|Austen got his own pail, but we didn't trust him with berries.|
We got right down to picking. The first couple of rows had berries deep in the bushes, but the picking was kind of slow going and I wasn't sure if Austen was going to make it long enough in the backpack for us to garner any real sort of haul. Then we turned a corner.
|Like Wine Grapes|
The row of bushes we happened on were so loaded with berries it looked like bunches of wine grapes on the vine. We filled two pails in about 40 minutes, with me taking frequent breaks to march Austen up and down the rows and into the shade when he got bored or hot.
Our two pails of berries came to over ten pounds and we paid about 27 dollars for those berries. They keep bees to pollinate the bushes as well, so we bought some blueberry honey.
As we were cashing out, Al came over to say hi and we spent some time catching up and reminiscing about the good old days of running at Mount Abe. Sadly, he said, the cross-country and track programs today are a shadow of what they once were as football and lacrosse have soaked up potential runners at my small alma mater. That's really too bad. Many of my best friends, people I still keep in touch with, are people I ran with back in the day.I attribute my affinity for suffering-based sports (mostly cycling, these days) to Al's workout regimes ("dump hills" for cross-country and interminable 400 meter repeats for track). Perhaps it's time to rally the old gang and start a booster's organization.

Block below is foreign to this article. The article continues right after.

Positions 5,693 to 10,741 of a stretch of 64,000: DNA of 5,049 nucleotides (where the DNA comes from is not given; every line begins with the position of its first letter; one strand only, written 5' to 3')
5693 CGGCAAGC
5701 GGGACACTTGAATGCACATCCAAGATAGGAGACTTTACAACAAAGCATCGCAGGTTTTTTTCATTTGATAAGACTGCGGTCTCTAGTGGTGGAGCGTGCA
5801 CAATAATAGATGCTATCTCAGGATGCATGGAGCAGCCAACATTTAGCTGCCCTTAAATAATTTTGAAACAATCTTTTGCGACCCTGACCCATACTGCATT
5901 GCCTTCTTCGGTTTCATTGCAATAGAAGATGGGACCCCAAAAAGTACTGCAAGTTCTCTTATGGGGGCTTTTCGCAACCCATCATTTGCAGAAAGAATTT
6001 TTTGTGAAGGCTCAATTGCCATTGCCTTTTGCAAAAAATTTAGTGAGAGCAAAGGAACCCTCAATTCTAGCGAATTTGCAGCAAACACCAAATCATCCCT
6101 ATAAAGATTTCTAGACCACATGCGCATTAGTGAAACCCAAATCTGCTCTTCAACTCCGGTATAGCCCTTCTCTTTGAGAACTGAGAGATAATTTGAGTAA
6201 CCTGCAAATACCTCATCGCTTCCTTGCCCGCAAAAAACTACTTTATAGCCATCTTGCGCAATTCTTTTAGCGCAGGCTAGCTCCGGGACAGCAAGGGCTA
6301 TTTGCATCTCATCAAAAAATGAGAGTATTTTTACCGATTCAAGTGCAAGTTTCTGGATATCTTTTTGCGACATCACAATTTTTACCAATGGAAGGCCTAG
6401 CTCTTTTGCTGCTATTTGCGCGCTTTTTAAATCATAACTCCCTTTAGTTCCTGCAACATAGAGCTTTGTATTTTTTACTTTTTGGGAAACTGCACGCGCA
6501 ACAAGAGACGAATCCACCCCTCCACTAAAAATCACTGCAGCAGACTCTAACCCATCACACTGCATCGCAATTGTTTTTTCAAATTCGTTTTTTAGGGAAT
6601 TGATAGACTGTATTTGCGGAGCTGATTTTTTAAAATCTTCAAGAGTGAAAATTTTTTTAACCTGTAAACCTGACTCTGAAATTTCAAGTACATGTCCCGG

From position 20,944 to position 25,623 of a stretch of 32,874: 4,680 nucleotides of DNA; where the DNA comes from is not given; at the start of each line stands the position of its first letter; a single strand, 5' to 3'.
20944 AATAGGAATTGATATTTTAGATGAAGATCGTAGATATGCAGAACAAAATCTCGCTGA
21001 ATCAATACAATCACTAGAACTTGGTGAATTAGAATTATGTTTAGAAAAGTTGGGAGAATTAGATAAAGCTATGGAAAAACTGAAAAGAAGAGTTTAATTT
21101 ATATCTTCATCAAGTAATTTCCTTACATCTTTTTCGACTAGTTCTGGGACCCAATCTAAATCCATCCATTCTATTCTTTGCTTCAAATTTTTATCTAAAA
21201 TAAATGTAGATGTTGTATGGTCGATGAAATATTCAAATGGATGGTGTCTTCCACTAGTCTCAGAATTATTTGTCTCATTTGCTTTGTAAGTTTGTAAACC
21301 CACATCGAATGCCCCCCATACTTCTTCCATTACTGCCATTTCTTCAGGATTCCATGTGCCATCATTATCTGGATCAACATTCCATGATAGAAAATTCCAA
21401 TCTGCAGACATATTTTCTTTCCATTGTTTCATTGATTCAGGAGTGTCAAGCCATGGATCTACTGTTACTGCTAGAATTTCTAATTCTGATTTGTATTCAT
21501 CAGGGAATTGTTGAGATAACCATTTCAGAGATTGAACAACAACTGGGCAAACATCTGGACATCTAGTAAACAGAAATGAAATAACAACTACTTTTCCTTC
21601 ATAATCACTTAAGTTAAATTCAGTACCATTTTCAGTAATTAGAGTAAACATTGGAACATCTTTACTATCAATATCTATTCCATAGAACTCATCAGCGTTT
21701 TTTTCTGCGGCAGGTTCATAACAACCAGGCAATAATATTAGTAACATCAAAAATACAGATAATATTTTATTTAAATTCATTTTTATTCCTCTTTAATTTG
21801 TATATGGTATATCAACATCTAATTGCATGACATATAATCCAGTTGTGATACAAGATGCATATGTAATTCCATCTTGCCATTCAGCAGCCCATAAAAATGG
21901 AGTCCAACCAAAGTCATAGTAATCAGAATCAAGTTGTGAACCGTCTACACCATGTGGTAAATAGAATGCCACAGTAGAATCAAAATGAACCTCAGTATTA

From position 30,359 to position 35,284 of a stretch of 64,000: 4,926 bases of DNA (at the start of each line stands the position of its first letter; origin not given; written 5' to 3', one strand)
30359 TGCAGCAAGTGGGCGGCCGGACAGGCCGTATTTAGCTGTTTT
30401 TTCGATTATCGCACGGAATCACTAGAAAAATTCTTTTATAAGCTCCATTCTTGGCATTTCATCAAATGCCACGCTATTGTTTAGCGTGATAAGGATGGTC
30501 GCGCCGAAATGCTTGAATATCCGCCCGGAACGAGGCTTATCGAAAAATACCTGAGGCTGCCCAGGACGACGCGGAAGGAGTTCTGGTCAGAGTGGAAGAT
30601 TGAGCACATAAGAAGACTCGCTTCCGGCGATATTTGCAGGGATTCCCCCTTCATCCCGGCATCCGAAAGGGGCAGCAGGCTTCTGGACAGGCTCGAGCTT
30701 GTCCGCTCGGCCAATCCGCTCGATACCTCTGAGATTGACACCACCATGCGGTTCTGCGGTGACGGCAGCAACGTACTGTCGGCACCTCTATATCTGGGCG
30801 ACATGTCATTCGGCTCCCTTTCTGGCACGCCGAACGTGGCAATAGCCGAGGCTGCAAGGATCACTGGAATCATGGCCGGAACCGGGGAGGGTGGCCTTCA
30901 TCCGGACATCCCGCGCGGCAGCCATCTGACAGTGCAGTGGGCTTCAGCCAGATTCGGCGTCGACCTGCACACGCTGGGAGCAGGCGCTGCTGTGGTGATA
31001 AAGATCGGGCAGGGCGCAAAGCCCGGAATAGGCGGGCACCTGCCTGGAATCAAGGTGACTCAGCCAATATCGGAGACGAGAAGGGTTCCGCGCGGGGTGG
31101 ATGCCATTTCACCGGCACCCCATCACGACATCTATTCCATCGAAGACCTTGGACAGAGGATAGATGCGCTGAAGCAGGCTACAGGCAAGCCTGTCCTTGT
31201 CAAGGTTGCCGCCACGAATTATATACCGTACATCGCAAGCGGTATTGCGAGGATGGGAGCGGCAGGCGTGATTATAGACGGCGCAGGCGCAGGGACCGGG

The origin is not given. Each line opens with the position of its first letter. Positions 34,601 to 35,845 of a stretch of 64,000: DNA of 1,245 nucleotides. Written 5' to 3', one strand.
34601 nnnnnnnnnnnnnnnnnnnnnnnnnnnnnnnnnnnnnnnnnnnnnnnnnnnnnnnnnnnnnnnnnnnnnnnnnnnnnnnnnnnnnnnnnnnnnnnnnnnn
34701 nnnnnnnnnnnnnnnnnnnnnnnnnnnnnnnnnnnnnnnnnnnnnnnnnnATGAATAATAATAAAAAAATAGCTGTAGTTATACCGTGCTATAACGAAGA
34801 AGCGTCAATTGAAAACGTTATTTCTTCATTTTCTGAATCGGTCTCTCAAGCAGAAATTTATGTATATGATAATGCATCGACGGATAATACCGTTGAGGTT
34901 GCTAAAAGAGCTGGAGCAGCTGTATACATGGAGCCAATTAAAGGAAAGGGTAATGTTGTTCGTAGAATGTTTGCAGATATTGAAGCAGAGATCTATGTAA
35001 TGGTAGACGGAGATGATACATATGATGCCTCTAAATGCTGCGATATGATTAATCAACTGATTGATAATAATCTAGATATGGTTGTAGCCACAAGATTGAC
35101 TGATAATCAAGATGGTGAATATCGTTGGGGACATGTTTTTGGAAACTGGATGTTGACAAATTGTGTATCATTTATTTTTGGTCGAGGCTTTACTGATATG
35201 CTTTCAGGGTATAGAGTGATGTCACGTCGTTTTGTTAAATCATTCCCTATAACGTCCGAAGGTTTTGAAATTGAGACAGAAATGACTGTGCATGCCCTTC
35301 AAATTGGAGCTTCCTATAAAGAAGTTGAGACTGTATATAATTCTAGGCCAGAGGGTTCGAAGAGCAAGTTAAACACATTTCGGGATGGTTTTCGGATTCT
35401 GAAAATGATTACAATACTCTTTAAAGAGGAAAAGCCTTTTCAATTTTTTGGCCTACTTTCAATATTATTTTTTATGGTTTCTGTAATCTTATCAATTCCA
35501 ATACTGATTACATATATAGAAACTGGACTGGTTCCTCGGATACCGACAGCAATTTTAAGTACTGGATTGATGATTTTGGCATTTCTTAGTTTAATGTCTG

Al also pointed out the state-record elm tree, right by the driveway. It's worth checking out all by itself, with a trunk almost 8 feet in diameter. I didn't take a good picture of it.
We had a really nice time and it was good picking. Al told me he put in 17 different varieties of blueberries to ensure a long season, and I can attest that his strategy has worked. I can't imagine these bushes getting picked bare in the next two weeks, so if you haven't gotten out berry picking yet this summer, there's still time and the berries are delicious and abundant.
|A Full Pail|
1947 Lower Notch Road
Head west out of Bristol on Route 17 and turn left on to Lover's Lane- about 3/4 of a mile later you'll go through the intersection with Hewitt Road and cross the New Haven River. Take a right on to Lower notch Road and follow the signs about 2 miles to the farm, which will be on the right.